This is a guest note by Simon Johnson, former chief economist of the International Monetary Fund and co-founder of The Baseline Scenario. Johnson is also a professor at the MIT Sloan School of Management, a senior fellow at the Peterson Institute for International Economics, and a member of the CBO’s Panel of Economic Advisers. With James Kwak, Simon Johnson is co-author of the forthcoming 13 Bankers: The Wall Street Takeover and the Next Financial Meltdown.
This post has previously appeared at Huffington Post and at The Baseline Scenario.
President Obama Confused on CEO Compensation
Bloomberg today reports President Obama as commenting on the $17 million bonus for Jamie Dimon of JP Morgan Chase and the $9 million bonus for Lloyd Blankfein of Goldman Sachs,
I know both those guys; they are very savvy businessmen,
I, like most of the American people, don’t begrudge people success or wealth. That is part of the free- market system.
Taken separately, these statements are undeniably true. But put them together in the context of the Bloomberg story – we have to wait until Friday for the full text of the interview – and the White House has a major public relations disaster on its hands. [UPDATE: See the complete exchange below.]
Does the president truly not understand that Dimon and Blankfein run banks that are regarded by policymakers and hence by credit markets as “too big to fail”?
This is the antithesis of a free-market system. Not only were their banks saved by government action in 2008-09 but the overly generous nature of this bailout (details here) means that the playing field is now massively tilted in favor of these banks. (I put this to Gerry Corrigan of Goldman and Barry Zubrow of JP Morgan when we appeared before the Senate Banking Committee last week; there was no effective rejoinder.)
Not only that, but the incentives for the people running these megabanks is now to take on reckless amounts of risk. They get the upside (for example, in these compensation packages) and – when the downside materializes – this belongs to taxpayers and everyone who loses a job. (See my testimony to the Senate Budget Committee recently; there was no disagreement among the witnesses or even across the aisle between Senators on this point.)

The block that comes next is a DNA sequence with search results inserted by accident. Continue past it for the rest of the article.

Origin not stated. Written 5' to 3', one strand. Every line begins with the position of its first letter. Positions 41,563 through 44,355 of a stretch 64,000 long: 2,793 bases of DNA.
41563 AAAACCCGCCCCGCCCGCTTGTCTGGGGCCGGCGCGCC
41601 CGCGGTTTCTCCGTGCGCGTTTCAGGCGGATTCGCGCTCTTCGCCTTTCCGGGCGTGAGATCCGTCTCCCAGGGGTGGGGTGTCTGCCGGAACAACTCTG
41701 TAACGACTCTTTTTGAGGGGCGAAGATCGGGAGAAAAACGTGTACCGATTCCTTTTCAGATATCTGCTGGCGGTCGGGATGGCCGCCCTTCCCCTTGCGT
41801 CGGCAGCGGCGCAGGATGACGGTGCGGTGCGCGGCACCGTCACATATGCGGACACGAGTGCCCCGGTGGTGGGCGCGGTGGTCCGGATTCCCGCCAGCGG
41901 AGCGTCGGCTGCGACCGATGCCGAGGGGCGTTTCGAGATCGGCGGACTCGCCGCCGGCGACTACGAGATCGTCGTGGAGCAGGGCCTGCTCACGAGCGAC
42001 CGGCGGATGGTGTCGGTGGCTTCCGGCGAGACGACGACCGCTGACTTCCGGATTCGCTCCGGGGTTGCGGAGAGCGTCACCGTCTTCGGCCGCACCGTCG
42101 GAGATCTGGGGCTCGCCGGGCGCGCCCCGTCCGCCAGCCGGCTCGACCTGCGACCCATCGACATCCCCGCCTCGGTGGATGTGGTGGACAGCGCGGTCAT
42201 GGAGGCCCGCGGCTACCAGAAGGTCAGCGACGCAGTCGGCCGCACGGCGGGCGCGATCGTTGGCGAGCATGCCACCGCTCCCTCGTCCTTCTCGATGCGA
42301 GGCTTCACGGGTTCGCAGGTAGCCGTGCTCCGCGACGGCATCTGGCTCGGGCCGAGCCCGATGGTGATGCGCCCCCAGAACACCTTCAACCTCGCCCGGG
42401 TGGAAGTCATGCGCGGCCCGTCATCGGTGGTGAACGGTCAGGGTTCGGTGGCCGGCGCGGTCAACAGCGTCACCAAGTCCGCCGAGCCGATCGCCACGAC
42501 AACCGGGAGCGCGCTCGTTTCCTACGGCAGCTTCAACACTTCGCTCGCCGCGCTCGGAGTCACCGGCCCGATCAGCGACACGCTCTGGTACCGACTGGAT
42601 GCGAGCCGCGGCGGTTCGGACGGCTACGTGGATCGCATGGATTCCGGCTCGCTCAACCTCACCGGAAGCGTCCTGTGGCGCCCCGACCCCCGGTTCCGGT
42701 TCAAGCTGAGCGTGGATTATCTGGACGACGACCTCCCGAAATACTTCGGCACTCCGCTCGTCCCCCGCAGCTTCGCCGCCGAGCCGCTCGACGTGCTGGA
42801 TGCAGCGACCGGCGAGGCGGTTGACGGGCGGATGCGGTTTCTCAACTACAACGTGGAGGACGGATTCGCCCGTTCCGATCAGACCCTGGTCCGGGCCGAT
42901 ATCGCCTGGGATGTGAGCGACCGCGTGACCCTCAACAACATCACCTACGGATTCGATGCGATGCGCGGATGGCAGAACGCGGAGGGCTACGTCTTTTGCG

Being nice to the biggest banks will not save the midterm elections for the Democrats. The banks’ campaign contributions will flow increasingly to the Republicans and against any Democrats (and there are precious few) who have fought for real reform.
The president’s only political chance is to take on the too big to fail banks directly and clearly. He needs to explain where they came from (answer: the Reagan Revolution, gone wrong), how the problem became much worse during the last administration, and how – in credible detail – he will end their reign.
What we have now is not a free market. It is rather one of the most complete (and awful) instances ever of savvy businessmen capturing a state and the minds of the people who run it.
Is this really what the president seeks to endorse?
— Simon Johnson
The transcript of Obama’s exchange on bonuses
Q Let’s talk bonuses for a minute: Lloyd Blankfein, $9 million; Jamie Dimon, $17 million. Now, granted, those were in stock and less than what some had expected. But are those numbers okay?
THE PRESIDENT: Well, look, first of all, I know both those guys. They’re very savvy businessmen. And I, like most of the American people, don’t begrudge people success or wealth. That’s part of the free market system. I do think that the compensation packages that we’ve seen over the last decade at least have not matched up always to performance. I think that shareholders oftentimes have not had any significant say in the pay structures for CEOs.
Q Seventeen million dollars is a lot for Main Street to stomach.
THE PRESIDENT: Listen, $17 million is an extraordinary amount of money. Of course, there are some baseball players who are making more than that who don’t get to the World Series either. So I’m shocked by that as well. I guess the main principle we want to promote is a simple principle of “say on pay,” that shareholders have a chance to actually scrutinize what CEOs are getting paid. And I think that serves as a restraint and helps align performance with pay. The other thing we do think is the more that pay comes in the form of stock that requires proven performance over a certain period of time as opposed to quarterly earnings is a fairer way of measuring CEOs’ success and ultimately will make the performance of American businesses better.